From left to right, Fulton County Department of Social Services members Jan Wiedemann, Melissa Rudisill, Abby Cretser and Amanda Carroll gather with campaign signs after recently addressing the Fulton County Board of Supervisors.

JOHNSTOWN — CSEA members employed by Fulton County are tired, worried and angry.

They are tired of chronic understaffing in county departments. They worry about potential impact on community services. They are angry that county management doesn’t see the same urgency.

The workers started and are proceeding with a community awareness campaign that highlights the role recruitment and retention plays in delivery of county services.

The campaign, with the theme “Help Us Put Community Services First,” is tied to efforts for a fair contract. Members of the county’s Highway, Nurses and Office Building units know that a county investment in workers pays dividends in the community through increased efficiency, safety and delivery of public services.

Like many CSEA members, Fulton County workers are facing chronic understaffing. Workers are squeezed between providing public services to their communities while struggling to balance work and family responsibilities. Mandated overtime, less scheduling flexibility and doing multiple jobs at once are common.

County workers are also seeing issues with retention, with new hires leaving county employment shortly after starting their jobs

Longtime workers feel undervalued, exhausted and plan to retire as soon as they are eligible. Other workers want to make their job work and are committed to their career, but they worry they won’t be able to sustain the constant workload.

Public awareness

Since August, county employees have written letters to the editor of the local newspaper, staffed tables at community events, asked businesses to post signs supporting workers and attended monthly Fulton County Board of Supervisors meetings to discuss the effects of the staffing crisis on workers and community members.

In a September Labor Day message to region members, Capital Region President Ron Briggs highlighted the staffing crisis.

Pinwheels were placed outside the office of Fulton County’s Department of Social Services to represent child protective services calls for the month of August.

“The pinwheels currently placed outside the office of Fulton County’s Department of Social Services represent a child protective call for the month of August,” Briggs wrote. “Right now, there are 134 pinwheels. Each call is a new case requiring investigation and all the delicate work that goes into such cases. Each pinwheel is a possible child at risk or family in crisis.

Each case, child and family is the responsibility of a CPS caseworker. Currently there are five caseworkers to handle the load. Fully staffed, the department would have 12 caseworkers. Fulton County members are raising awareness about the lack of staffing and inability of the county to retain workers. We know the issue of recruitment and retention is not limited to Fulton County.”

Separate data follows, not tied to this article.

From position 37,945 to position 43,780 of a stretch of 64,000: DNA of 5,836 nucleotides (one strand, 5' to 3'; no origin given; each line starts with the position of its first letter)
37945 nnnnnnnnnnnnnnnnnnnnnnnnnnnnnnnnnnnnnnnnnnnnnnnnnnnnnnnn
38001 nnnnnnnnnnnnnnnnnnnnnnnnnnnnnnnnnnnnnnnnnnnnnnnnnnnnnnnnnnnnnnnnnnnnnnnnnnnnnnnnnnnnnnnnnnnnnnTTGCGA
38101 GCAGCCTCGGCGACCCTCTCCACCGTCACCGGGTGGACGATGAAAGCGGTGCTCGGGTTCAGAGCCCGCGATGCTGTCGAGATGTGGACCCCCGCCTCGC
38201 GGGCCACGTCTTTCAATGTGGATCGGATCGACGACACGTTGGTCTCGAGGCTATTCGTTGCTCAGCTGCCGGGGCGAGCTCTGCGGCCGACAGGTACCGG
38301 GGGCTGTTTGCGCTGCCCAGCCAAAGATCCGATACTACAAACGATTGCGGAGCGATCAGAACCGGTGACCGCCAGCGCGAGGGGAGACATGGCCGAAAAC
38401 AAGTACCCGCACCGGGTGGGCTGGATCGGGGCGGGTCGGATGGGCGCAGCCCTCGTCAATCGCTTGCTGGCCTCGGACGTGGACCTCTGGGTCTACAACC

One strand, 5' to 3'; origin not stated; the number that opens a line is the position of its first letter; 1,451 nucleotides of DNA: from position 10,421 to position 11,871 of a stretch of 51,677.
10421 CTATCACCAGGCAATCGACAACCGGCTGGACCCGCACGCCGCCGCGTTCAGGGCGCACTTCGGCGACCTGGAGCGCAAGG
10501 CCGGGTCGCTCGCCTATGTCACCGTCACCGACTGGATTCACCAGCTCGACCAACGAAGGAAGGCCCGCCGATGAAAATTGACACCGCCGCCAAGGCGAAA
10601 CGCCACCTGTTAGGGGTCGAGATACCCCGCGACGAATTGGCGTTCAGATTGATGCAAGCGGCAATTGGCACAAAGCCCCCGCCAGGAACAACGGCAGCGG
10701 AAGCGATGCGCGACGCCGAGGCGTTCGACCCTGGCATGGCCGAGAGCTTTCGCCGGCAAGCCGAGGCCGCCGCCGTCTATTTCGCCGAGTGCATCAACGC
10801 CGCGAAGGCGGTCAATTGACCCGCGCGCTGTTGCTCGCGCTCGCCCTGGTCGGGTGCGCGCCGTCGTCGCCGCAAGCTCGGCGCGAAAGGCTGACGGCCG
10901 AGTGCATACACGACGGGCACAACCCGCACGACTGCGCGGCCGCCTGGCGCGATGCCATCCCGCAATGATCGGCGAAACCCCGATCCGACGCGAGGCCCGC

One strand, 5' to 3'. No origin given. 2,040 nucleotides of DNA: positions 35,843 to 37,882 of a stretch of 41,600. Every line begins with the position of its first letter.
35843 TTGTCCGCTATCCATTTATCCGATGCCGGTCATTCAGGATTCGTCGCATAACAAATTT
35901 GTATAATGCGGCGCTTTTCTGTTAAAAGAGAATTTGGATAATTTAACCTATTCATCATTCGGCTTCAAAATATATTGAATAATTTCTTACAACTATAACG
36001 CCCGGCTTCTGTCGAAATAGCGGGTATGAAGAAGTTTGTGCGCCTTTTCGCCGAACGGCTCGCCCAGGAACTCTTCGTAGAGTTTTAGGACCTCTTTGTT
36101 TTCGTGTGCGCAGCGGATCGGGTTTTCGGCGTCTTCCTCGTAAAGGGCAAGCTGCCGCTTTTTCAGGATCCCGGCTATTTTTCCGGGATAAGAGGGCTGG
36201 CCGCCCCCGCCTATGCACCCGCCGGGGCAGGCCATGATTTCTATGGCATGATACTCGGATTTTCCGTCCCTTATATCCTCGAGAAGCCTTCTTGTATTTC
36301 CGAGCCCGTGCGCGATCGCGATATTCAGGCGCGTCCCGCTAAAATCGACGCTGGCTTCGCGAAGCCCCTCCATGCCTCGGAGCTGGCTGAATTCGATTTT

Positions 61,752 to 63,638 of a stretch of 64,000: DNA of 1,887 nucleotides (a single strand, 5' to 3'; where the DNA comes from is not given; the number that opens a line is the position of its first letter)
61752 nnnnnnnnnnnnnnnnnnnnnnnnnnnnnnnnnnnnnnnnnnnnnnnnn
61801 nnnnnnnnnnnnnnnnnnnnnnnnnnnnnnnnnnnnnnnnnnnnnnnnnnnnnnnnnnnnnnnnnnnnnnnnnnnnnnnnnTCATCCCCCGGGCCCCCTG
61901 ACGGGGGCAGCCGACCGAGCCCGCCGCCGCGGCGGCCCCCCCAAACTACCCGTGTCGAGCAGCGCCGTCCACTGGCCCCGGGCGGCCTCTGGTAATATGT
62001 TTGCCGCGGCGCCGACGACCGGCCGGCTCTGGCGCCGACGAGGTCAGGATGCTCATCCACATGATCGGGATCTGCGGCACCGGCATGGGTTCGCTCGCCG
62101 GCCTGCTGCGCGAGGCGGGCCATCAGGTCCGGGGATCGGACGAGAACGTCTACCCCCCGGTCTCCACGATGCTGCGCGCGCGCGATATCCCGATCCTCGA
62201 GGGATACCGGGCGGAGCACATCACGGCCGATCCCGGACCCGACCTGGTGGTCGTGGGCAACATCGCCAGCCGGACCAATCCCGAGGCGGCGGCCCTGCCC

Jan Wiedemann, a Fulton County caseworker for four years, recently addressed Board of Supervisors, discussing some of the challenges that CPS caseworkers face, including chronic understaffing despite an increasing caseload.

“We work tirelessly to make sure kids on our caseloads are safe to the best of our abilities. There is never enough time in the day to complete notes, enter seven-day safety calls to biological parents and the many other tasks that are mandated by the state,” said Wiedemann.

Wiedemann added that the caseworkers spend their shifts locating families, conducting interviews and assessing children’s safety.

“Home visits to a new CPS report require two workers for our safety,” said Wiedemann. “As far as any actual protection, we have only our words, knowledge, a binder and a pen to diffuse any dangerous situation.”

Wiedemann also asked county officials to raise workers’ wages.

“I have seen a lot of great employees leave because they themselves were eligible for food stamps and other services and could no longer live off what we were making,” said Wiedemann. “What will it take for the county to realize the severity of the situation? Will it take the death of a child and a lawsuit?”

Fulton County Local President Vinnie DePalma, in a recent Letter to the Editor, asked county leaders to prioritize the workforce.

“Social Services, Highway and other departments are working with skeleton crews on 12-hour shifts, and are struggling to keep up with caseloads, repairs, maintenance, child safety calls, senior services and more,” wrote DePalma.

As this edition went to press, members held an informational picket outside county offices to demand fairness. Members are also continuing an email campaign to the Board of Supervisors.

“Things are at a tipping point and the Board of Supervisors is well aware of the urgency,” wrote DePalma. “Despite this, Fulton County employees still do not have a contract that will encourage employment with the county or retain the employees they still have left. What will it take for county leaders to act?”

— Therese Assalian


About Author

Therese has been working as the Capital Region Communications Specialist since 2002 handling all facets of internal and external communications for the region. Therese started her career at a Madison Avenue Public Relations firm and held several positions in public relations, marketing and event planning in corporate and non-profit roles in New York and Pittsburgh prior to moving to the Capital Region in 1999. Therese holds Bachelors and Masters degrees in Communication Studies and is also a published freelance writer on travel, food and the arts.

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